To all your soon-to-be mummas out there, this one is for you.
For many, the topic of working out during pregnancy has a big fat question mark, and you are probably
wondering… what to expect when you’re expecting. The main thing to remember is that not
all pregnancies are created equal, and what worked for your BFF or Kim Kardashian may not
work for you.
As you progress through your pregnancy, your body goes through drastic
changes. These changes and experiences are unique to each and every woman.
I often hear from both lines of work that my patients and clients are either stopping or
drastically reducing their physical activity during pregnancy. This truly leaves me baffled.
There has never been a time in your life where being strong and physically healthy is more
With the approval of your GP, obstetrician or midwife, exercise during pregnancy is
extremely beneficial for so many reasons. Women who are pregnant and without
complications are encouraged to participate in aerobic and strength-conditioning exercises
as part of a healthy lifestyle during their pregnancy.
Now this is not to say I am encouraging one hundred chest-to-floor burpees or marathon
training, but instead, an adjusted version of what you were already doing prior. The benefits
of exercise are abundant and remains just as important during pregnancy, both physically
and mentally. Benefits of exercise during pregnancy include:
Reduced back and pelvic pain
Reduced complications including pre-eclampsia and pregnancy-induced hypertension
Preparation for physical demands of labour
Faster recuperation after delivery
Prevention and management of urinary incontinence
Improved circulation to reduce swelling
Reduced risk of anxiety and depression
Increased ability to cope with physical demands of motherhoods
These are but a few or the many benefits of exercise. Before beginning exercise during
pregnancy consult with you doctor about what exercise is best for you. Your body
undergoes incredible changes during pregnancy which may affect your ability/level of safe
exercise and may require a modified program.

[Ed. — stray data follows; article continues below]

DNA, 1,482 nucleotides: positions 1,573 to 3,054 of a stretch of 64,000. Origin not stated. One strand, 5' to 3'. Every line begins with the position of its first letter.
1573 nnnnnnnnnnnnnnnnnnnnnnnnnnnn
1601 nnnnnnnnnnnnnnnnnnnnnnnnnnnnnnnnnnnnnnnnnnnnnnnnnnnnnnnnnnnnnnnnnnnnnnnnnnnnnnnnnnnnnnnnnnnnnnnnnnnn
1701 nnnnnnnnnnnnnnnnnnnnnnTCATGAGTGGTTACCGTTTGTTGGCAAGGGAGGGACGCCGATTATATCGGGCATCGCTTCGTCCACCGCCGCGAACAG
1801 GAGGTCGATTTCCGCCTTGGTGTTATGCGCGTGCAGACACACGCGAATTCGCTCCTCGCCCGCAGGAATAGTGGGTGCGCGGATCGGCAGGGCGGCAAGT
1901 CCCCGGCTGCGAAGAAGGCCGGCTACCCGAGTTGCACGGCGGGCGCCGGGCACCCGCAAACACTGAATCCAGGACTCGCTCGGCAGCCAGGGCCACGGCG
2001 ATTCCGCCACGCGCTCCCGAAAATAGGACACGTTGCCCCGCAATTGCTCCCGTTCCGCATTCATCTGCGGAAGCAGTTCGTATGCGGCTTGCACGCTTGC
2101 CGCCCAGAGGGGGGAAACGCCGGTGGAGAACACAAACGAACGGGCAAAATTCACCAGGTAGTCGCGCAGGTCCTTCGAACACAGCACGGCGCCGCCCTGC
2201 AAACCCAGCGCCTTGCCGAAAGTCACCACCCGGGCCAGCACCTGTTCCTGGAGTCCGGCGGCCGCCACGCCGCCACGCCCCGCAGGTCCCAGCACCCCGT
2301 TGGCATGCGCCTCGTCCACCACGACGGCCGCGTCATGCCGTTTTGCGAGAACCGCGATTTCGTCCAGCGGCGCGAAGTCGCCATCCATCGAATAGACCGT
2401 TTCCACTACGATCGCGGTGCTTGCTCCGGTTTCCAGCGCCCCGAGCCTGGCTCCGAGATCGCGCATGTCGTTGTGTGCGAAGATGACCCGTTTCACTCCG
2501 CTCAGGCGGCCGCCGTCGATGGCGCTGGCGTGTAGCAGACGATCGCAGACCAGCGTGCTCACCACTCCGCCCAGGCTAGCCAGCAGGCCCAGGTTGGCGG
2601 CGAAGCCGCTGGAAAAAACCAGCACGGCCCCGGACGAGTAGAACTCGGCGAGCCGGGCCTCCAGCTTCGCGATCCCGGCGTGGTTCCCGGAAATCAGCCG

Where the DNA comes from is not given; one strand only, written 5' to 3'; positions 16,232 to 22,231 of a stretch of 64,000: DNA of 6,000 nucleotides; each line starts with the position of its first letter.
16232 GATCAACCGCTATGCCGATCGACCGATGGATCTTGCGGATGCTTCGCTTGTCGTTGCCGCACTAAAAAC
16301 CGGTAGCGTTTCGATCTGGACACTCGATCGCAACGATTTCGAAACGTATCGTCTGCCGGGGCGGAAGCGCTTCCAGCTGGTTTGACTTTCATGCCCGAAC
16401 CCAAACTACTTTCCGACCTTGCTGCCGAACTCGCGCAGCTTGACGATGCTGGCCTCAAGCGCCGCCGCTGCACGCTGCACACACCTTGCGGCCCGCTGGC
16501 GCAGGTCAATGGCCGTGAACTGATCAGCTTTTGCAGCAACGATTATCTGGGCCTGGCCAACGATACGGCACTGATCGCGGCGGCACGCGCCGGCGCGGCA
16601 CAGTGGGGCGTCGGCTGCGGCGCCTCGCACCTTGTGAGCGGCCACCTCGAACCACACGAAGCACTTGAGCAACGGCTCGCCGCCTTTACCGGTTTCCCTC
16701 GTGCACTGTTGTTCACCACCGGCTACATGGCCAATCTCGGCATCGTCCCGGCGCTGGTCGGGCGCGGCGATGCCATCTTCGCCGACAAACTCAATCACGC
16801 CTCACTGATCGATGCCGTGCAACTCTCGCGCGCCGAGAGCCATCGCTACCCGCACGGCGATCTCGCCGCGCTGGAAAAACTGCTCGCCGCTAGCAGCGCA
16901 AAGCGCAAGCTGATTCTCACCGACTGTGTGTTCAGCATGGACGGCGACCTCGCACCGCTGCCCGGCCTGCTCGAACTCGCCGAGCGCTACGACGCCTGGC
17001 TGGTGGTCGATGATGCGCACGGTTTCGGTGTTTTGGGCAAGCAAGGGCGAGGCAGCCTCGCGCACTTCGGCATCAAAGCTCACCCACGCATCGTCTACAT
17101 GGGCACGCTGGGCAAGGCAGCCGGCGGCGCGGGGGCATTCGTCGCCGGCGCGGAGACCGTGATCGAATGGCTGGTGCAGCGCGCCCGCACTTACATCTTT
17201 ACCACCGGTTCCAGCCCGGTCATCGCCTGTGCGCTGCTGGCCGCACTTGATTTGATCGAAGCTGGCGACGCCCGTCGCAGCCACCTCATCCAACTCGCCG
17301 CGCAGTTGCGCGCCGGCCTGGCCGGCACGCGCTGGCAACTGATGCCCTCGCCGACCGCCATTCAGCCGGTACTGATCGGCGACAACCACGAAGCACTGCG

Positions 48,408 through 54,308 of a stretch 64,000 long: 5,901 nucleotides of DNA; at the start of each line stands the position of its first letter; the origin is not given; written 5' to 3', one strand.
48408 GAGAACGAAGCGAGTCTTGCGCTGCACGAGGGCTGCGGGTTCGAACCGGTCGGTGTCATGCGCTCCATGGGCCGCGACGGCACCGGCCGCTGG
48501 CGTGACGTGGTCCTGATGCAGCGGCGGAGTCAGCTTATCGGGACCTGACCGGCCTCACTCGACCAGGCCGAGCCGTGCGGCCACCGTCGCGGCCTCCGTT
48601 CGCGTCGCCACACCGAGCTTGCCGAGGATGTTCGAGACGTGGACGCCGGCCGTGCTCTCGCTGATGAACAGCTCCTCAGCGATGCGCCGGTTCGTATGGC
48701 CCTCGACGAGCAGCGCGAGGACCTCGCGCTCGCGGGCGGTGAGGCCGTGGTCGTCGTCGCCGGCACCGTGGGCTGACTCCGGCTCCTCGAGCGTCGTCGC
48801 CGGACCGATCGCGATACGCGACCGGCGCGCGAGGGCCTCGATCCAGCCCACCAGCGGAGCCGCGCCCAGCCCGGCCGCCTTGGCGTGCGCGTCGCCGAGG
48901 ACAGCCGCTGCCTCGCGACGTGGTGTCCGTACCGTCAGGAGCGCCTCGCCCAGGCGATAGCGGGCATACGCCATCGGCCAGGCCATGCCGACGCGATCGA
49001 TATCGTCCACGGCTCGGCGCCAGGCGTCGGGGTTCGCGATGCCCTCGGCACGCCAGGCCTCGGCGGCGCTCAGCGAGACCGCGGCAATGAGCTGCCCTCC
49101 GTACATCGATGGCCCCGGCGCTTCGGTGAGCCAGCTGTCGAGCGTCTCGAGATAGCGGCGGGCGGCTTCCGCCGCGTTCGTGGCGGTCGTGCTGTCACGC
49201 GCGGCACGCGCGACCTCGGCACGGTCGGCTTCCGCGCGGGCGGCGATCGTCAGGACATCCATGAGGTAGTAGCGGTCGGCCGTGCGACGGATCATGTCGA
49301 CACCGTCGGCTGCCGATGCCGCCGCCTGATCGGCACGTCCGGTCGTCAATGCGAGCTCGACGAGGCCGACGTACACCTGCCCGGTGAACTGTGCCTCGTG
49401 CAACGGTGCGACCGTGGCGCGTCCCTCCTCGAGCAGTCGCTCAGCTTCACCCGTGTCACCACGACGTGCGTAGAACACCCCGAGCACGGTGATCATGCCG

Women produce a hormone called ‘relaxin’ which is unique to pregnancy only. This
hormone allows for movement of your pelvis and other joints of the body to adjust for the
growth of your baby. This means that you have slightly less stability of your joints than pre-
pregnancy and need to be careful with high-impact, jolting, and unstable exercises such as
some plyometric and running type training.
In addition to this, your resting heartrate during pregnancy is already elevated above the
pre-pregnancy norm, hence you need to pay more attention to target heart rate. Talk to
your doctor to find out more about safe heart rate targets.
During the second trimester your blood pressure drops, so it is important to avoid rapid
changes of position and exercises on your back to avoid unwanted dizzy spells. For example,
burpees, plank holds, crunches, jump squats, long-distance running and some sports must
be exercised with caution.
When beginning your fit pregnancy journey, take into account the following tips:
Let your body guide you. Our bodies talk to us and give us warning signs for when to stop, but also give us positive signs for when to keep going.
Despite what Dr Google and your best friend may say, ALWAYS be guided by your Doctor, physiotherapist or healthcare professional. Not one pregnancy is the same as another, and very few pregnancies align with the ‘textbook’ pregnancy.
Do at least thirty minutes of moderate intensity exercise on most days of the week if you are healthy and not experiencing any complications, and a modified low-intensity program if you are experiencing problems.
The safest exercises that provide the highest benefits during pregnancy include walking,
swimming, cycling, jogging, Pilates, modified yoga, pelvic floor training, pregnancy-specific
exercise and Barre classes, and modified and guided weights, gym-based and interval
You have your whole life to increase the intensity and push your body to the limits,
but pregnancy is not this time. Always avoid pushing yourself to exhaustion, unaccustomed
weight-lifting, high-temperatures and heavy sweating, contact sports, high-balance
demanding exercises, high-altitude, and pushing yourself when you are unwell.